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J Agric Food Chem. 2003 Aug 27;51(18):5540-5.

In vitro antioxidant activities of edible artichoke (Cynara scolymus L.) and effect on biomarkers of antioxidants in rats.

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Department of Metabolism and Nutrition, Instituto del Frío, Consejo Superior de Investigaciones Científicas, Ciudad Universitaria, E-28040 Madrid, Spain.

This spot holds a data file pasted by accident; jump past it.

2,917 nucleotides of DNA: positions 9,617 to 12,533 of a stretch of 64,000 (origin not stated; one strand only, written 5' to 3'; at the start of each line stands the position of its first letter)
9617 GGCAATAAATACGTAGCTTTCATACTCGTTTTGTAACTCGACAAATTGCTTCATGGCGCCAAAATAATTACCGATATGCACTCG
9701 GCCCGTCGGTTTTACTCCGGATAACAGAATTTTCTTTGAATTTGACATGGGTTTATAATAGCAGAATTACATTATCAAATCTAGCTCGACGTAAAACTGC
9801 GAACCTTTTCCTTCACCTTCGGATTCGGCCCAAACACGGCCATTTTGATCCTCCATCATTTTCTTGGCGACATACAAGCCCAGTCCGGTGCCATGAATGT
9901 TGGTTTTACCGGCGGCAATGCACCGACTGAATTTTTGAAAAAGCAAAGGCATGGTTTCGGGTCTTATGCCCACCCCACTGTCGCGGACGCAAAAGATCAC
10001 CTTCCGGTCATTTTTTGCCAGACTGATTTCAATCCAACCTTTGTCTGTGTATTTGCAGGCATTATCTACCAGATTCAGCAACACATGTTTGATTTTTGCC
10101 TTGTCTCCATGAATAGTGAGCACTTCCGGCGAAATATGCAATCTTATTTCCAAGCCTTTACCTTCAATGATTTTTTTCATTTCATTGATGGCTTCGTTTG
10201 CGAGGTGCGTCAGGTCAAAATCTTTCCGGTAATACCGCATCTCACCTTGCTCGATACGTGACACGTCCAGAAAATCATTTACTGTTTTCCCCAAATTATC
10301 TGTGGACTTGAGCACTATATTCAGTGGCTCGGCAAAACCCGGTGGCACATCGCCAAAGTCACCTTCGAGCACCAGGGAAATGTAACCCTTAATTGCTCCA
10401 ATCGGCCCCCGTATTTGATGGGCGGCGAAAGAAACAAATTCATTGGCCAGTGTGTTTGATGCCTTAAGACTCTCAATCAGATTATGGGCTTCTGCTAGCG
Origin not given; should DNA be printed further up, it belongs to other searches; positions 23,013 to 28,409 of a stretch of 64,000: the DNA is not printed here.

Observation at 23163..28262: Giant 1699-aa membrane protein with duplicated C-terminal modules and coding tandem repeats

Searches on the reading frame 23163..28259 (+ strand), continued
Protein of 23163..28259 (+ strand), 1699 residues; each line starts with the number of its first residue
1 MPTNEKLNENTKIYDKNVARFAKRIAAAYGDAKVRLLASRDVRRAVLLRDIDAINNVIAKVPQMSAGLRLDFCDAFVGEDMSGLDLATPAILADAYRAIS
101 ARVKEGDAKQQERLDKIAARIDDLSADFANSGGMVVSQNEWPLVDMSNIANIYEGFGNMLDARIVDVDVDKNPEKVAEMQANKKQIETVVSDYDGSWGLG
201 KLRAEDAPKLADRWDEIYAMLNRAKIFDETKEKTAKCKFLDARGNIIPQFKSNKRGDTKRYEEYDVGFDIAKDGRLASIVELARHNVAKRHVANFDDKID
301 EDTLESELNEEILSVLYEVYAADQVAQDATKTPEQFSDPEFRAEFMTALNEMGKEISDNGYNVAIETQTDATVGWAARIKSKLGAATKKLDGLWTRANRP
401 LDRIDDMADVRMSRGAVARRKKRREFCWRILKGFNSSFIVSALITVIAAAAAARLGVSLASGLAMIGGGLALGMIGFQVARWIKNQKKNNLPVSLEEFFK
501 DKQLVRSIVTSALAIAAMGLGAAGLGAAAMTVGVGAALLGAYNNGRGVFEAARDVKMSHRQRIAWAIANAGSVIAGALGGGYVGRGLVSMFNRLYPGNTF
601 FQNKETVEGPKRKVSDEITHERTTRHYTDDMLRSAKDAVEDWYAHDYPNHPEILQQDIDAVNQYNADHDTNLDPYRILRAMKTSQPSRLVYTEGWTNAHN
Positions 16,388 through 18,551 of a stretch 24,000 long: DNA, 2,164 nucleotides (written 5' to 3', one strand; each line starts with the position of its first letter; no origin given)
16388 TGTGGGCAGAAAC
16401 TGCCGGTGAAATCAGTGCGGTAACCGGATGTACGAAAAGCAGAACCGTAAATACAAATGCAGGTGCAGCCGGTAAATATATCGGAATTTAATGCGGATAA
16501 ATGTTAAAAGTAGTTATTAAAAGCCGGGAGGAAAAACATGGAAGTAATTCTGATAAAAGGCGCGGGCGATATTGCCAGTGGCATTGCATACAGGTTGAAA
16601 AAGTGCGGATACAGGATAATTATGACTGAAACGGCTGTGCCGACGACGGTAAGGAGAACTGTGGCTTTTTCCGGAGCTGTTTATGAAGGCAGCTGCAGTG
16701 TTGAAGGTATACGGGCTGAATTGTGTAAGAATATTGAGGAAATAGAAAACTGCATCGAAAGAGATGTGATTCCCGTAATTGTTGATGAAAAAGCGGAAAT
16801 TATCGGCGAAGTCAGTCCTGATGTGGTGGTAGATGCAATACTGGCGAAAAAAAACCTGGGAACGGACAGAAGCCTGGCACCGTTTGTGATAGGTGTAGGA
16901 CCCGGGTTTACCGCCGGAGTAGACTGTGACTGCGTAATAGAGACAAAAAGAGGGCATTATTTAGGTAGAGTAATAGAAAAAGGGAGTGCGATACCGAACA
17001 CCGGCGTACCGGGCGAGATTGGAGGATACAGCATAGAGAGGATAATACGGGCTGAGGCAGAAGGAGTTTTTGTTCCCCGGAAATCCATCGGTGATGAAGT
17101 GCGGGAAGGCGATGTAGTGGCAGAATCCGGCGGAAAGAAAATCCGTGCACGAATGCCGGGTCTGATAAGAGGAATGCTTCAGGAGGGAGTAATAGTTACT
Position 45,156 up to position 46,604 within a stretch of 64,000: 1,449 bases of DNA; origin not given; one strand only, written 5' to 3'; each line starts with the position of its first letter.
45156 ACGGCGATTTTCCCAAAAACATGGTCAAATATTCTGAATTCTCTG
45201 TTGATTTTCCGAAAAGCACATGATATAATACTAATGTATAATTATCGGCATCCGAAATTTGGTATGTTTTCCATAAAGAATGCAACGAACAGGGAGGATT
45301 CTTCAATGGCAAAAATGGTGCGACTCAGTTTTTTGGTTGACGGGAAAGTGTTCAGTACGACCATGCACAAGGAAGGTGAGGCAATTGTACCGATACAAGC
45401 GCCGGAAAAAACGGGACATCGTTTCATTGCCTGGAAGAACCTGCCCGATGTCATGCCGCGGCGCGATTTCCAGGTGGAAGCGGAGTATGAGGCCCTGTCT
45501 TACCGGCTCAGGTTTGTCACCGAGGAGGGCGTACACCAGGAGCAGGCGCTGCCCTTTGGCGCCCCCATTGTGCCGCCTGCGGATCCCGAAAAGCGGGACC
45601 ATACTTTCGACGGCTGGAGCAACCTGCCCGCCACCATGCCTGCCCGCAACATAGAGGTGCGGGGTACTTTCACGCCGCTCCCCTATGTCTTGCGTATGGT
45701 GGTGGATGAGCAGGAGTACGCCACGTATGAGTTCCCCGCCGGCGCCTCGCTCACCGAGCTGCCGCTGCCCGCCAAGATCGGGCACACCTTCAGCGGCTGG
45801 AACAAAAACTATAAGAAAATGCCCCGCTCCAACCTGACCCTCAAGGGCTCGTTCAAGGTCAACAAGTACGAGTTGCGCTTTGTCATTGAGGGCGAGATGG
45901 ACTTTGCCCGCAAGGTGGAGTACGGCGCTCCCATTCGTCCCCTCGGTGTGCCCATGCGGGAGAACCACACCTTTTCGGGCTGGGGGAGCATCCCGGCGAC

Artichoke (Cynara scolymus L.), an edible vegetable from the Mediterranean area, is a good source of natural antioxidants such as vitamin C, hydroxycinnamic acids, and flavones. The antioxidant activity of aqueous-organic extracts of artichoke were determined using three methods: (a) free radical 2,2-diphenyl-1-picrylhydrazyl (DPPH(*)) scavenging, (b) ferric-reducing antioxidant power (FRAP), and (c) inhibition of copper(II)-catalyzed in vitro human low-density lipoprotein (LDL) oxidation. In addition, the present study was performed to investigate the ability of the edible portion of artichoke to alter in vivo antioxidative defense in male rats using selected biomarkers of antioxidant status. One gram (dry matter) had a DPPH(*) activity and a FRAP value in vitro equivalent to those of 29.2 and 62.6 mg of vitamin C and to those of 77.9 and 159 mg of vitamin E, respectively. Artichoke extracts showed good efficiency in the inhibition in vitro of LDL oxidation. Neither ferric-reducing ability nor 2,2'-azinobis(3-ethylbenzothiazolin-6-sulfonate) radical scavenging activity was modified in the plasma of the artichoke group with respect to the control group. Among different antioxidant enzymes measured (superoxide dismutase, gluthatione peroxidase, gluthatione reductase, and catalase) in erythrocytes, only gluthatione peroxidase activity was elevated in the artichoke group compared to the control group. 2-Aminoadipic semialdehyde, a protein oxidation biomarker, was decreased in plasma proteins and hemoglobin in the artichoke-fed group versus the control group. In conclusion, the in vitro protective activity of artichoke was confirmed in a rat model.

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